I happily rear up to 6 Dynastes larvae in a tub 50 x 30 x 30 cm filled 3/4 of the way full of substrate, so that equates to about 32-33l of substrate - I've got 6 larvae of another Dynastes species currently pupating in one such tank now - 3 males and 3 females. Put them in the tub when they get to middle sized L3.

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This link was were I was getting my info. What you all think?

 

http://www.naturalworlds.org/scarabaeidae/manual/hercules/Dynastes_hercules_breeding_3.htm

 

This info is fine, pretty similar to what I was saying. About the only thing I havn't done is provide my larvae with a layer of "non-substate" potting soil in the bottom of the container to provide a pupation area, all my larvae have happily pupaded in the rearing substrate.

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This info is fine, pretty similar to what I was saying. About the only thing I havn't done is provide my larvae with a layer of "non-substate" potting soil in the bottom of the container to provide a pupation area, all my larvae have happily pupaded in the rearing substrate.

 

Yes, it is very similar to what you were saying. Well, that's cool, one extra expense that I don't have to make! Thanks!

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The Dynastes comments are based on my own personal experience of rearing D.h.lychi. Looking at it objectively, from a beetle point of view I think it is one of two alternative strateies adopted by the males of the species to raise the chance of a them mating sucessfully, I can expand on that if needed.

I wouldn't be surprised if the phenomenon were discussed and researched 50 years ago but I haven't seen anything on it so I wondered if you knew of something pre 2000, especially in scientific literature. Also, I'm curious if there are any details on the exact chemical at work. I would guess it's just the pupation signal and it's certainly not airborne.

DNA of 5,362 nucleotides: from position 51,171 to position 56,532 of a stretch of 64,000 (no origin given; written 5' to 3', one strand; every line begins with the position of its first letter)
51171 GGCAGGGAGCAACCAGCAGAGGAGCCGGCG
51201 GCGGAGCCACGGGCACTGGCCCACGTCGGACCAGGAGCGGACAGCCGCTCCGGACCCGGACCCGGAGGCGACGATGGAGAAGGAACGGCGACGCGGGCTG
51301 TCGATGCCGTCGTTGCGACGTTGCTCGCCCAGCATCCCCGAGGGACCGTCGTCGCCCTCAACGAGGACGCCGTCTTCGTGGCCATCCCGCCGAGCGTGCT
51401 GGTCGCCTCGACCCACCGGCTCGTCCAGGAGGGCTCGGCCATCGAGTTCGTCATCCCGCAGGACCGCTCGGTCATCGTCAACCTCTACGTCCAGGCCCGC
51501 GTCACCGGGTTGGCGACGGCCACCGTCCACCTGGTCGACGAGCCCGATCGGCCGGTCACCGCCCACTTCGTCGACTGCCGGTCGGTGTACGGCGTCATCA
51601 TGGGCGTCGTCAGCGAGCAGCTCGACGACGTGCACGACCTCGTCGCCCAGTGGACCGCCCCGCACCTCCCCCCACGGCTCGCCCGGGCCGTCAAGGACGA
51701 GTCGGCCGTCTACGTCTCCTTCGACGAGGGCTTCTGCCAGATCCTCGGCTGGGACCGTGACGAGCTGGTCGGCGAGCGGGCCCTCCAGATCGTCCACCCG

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I wouldn't be surprised if the phenomenon were discussed and researched 50 years ago but I haven't seen anything on it so I wondered if you knew of something pre 2000, especially in scientific literature. Also, I'm curious if there are any details on the exact chemical at work. I would guess it's just the pupation signal and it's certainly not airborne.

 

Not sure if the chemical responsible for this was identified, but chemical signalling does seem to play a big part in the ecology of a lot of these sorts of beetles. In Lucanus cervus both the adults and larvae produce the same chemical volatiles as the wood decay fungus. At low levels this acts as an oviposition cue for female beetles and helps explain why the presence of larvae or well galleried "staggy" wood encourages the female to lay. However, abouve a certain level the same chemical acts as an deterrent to laying, I presume the message here is "this stump is full up".

 

Phd extract - Harvey 2006

 

The volatiles given off by the breeding site seem to be critical in determining whether the female lays her eggs or not. Larvae produce longifolene, which, in large quantities, seems to act as an oviposition deterrent (Hilker, 1989). Since many females lay their eggs in an already occupied stump, this ensures that there will be sufficient resources to see the larvae through their development. The same chemical is also produced by the female beetle as an attractant to males. This means that, prior to the emergence of females, males may be attracted to stumps which contain females, ensuring that in such a short mating season, when the adult does not feed, time is not wasted in securing mates.

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how long has it been l2 for do you know??

 

I don't know. When I ordered them it said L1/L2. I received them on 9/24/12 and the photo above was taken on 10/17/12. This is my first run with beetles, so I'm not exactly sure how you tell. I am assuming that they moult in between stages?